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Review: CSI 8.1

Posted on September 29, 2007 | Post a comment | Bookmark and Share

CSI

In the US: Thursdays, 9pm et/pt, CBS
Characters re-cast:
0
Major characters gotten rid of: Ooh, that would be telling
Major new characters: 0
Format change percentage: 90% (for one episode only)
Number of contracts up: 1

CSI starts its eight season somewhat atypically - with an episode pretty much devoid of forensic science. Instead, it starts with the hunt for Sara Sidle, last seen trapped under a car thanks to the strange obsessions of the Miniature Killer (that's not a tiny murderer, BTW). Where she is and whether she's alive are the two mysteries that need clearing up.

Shows that have female characters kidnapped to increase tension are always treading a tricky path. Will they be weakening the characters by making them victims? Or will they fail to suggest any kind of peril by making the character too strong?

CSI manages to deal with this thorny problem reasonably well. Although it does go through most of the dramatic tricks you'd expect of an episode like this - the false discovery, etc - it still manages to leave Sara looking relatively strong during her ordeal while simultaneously creating a throbbing sense of menace, claustrophobia and desperation.

Much of the episode involves flashbacks to Sara's kidnapping, trying to show how she was kidnapped and the lengths she took to try to escape. While there are times when you think to yourself, “What an idiot. Don't do that, kick her in the head,” you're still in no doubt that Sara wasn't exactly led to the slaughter or that the Miniature Killer could have pulled off such an abduction. Sara's predicament and her survival attempts ram home the difficulties of trying to cope in a desert and again, Sara is shown to be resourceful when faced with such adversity (although she does make a couple of quite obvious boo-boos, given her situation).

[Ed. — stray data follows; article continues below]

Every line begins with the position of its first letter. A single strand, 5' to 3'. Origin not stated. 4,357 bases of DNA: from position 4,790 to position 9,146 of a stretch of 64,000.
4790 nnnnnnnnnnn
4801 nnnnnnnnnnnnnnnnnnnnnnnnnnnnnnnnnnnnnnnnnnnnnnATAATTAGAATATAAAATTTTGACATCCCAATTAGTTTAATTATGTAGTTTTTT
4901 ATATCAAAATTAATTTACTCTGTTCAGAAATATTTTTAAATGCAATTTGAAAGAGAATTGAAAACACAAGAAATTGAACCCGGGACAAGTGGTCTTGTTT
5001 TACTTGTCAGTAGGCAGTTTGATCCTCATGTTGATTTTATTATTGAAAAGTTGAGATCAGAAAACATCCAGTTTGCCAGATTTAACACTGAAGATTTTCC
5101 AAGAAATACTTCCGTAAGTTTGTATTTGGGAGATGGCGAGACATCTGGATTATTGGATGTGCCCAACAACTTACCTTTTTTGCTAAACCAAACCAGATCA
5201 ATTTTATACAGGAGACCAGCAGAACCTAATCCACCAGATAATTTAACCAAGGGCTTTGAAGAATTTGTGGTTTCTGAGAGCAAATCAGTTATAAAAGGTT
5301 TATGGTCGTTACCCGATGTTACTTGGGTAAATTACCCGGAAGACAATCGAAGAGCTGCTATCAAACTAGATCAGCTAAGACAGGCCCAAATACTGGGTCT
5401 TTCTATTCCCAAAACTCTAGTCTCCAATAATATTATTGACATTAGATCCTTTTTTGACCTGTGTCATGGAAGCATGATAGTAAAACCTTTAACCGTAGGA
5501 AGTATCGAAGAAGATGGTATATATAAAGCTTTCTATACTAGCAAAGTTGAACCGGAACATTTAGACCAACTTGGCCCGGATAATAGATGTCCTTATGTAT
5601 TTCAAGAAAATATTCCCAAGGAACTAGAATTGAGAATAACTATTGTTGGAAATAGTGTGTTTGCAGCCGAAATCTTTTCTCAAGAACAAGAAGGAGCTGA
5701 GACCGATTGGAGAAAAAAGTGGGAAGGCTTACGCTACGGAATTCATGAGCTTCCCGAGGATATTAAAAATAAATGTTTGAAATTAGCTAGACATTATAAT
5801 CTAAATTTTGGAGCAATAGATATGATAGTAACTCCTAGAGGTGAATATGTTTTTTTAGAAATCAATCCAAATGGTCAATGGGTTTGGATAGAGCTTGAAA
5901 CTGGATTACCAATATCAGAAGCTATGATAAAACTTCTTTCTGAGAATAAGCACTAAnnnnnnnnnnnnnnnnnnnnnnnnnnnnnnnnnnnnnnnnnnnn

The police hunt for Sarah is less satisfying, with very little cleverness involved in the eventual location of her body (alive or dead, I'm not telling). It's mostly a set of opportunities for Grissom to look pained and everyone else to consider their relationships with Sara. Again, this could have been more better, but there are some nice moments and flashbacks as well.

The episode is pretty much self-contained, so what the repercussions (if any) of the hunt for Sara will be (whether found alive or dead, I won't say), we don't yet know. Old viewers will be pleased to hear the episode is better than last year's quite poor season-opener and bodes well for continuing quality in the show, even if it's not the slam dunk you might have hoped for; new viewers will be able to wade in without much difficulty.

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